This happened last week. In 2009. No joke. To those who think racism is a thing of the past, think again.

Maybe refusing to marry gays and lesbians will look as ridiculous in a few decades.

Civil unions, Yes; Same-sex marriage, No

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"A clear majority of Americans (57 percent) favor allowing gay and lesbian couples to enter into .... civil unions," says new research from the Pew Forum on Religion and Public Life. "This finding marks a slight uptick in support for civil unions and appears to continue a significant long-term trend since the question was first asked in Pew Research Center surveys in 2003, when support for civil unions stood at 45 percent."

But the report continues:

"At the same time, opponents of same-sex marriage continue to outnumber supporters overall. ... 53 percent oppose allowing gays and lesbians to marry legally, compared with 39 percent who support same-sex marriage, numbers that are virtually unchanged over the past year."

Catholics and same-sex marriage
The Pew Forum says Catholics overall are evenly divided on same-sex marriage, with 45 percent favoring same-sex marriage and 43 percent opposing it. But among Catholics who attend Mass weekly, 30 percent favor gay marriage and 59 percent oppose it.

Catholics and civil unions

Students use Facebook to protest teacher's ouster

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After a popular teacher was abruptly pulled from the classroom, students at Chicago's Brother Rice High School organized a sit-in. But when that '60s-era protest method was scuttled by school officials, the students turned to Facebook.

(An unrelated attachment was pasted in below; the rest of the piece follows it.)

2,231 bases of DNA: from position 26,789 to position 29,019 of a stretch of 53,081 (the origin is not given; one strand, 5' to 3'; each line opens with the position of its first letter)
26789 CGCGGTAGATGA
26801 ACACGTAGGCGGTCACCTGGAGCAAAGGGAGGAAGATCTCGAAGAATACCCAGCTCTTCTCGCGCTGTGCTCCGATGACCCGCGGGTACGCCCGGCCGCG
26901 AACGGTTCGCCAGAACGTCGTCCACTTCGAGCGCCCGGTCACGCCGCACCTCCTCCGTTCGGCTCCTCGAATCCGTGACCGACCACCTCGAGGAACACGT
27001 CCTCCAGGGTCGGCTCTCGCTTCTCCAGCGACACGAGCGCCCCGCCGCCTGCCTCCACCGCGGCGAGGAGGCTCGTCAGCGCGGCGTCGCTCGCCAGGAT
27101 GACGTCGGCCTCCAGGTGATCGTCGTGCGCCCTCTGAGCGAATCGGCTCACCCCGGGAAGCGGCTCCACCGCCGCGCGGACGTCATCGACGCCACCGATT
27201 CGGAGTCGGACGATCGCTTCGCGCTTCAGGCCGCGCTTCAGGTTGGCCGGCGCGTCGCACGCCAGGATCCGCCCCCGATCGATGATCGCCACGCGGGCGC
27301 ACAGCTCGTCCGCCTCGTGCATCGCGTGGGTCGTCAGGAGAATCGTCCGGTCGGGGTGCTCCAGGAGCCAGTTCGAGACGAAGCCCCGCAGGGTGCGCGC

Christian Brother Patrick B. Martin, a popular math teacher at Brother Rice, was transferred in late September, according Brother Rice president Brother Karl Walczak. "Nothing illegal has taken place," he told the Southtown Star.

Calling the reassignment a personnel matter, the school has remained close-lipped. But that hasn't stopped students from talking--primarily on the Internet.

Facebook groups like "Bring Back Bro. Martin" (almost 700 members) and "We want Bro. Martin" (450 members) are filled with posts by current students and alumni from all over the country praising the inspirational teacher and speculating about why he left, including rumors of possible health problems.

Proving once again that social media give a voice to people that those in power would rather keep quiet.

The NYTimes is Wrong on Faith-Based Hiring

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The New York Times editorialized yesterday against allowing faith-based organizations to discriminate in hiring, urging President Obama to rescind a prior rule by the Bush administration that held such discrimination was permissible. There is a case to be made that the Bush regulations were overbroad, but the Times is wrong to argue that faith-based institutions should not be able to consider an applicant’s religion in hiring.

Like negotiating with North Korea

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It must be like negotiating with North Korea. The Vatican announced today it would begin a long-awaited dialogue with leaders of the traditionalist Society of St. Pius X.

Just days before, the head of the traditionalist society, Bishop Bernard Fellay, reiterated a list of objections to the Second Vatican Council and said he hoped the dialogue would help dispel "errors" in the church.

Meanwhile, also today the German news agency Deutsche Presse-Agentur is reporting that Bishop Richard Williamson, who with Fellay was among four Society of St. Pius X bishops whose excommunications Pope Benedict lifted in January, faces a summary fine in Germany for claiming that the Nazis had no Holocaust gas chambers.

German prosecutors had put Fellay's case before a judge Oct. 14. In Germany, denying the Holocaust is a hate crime.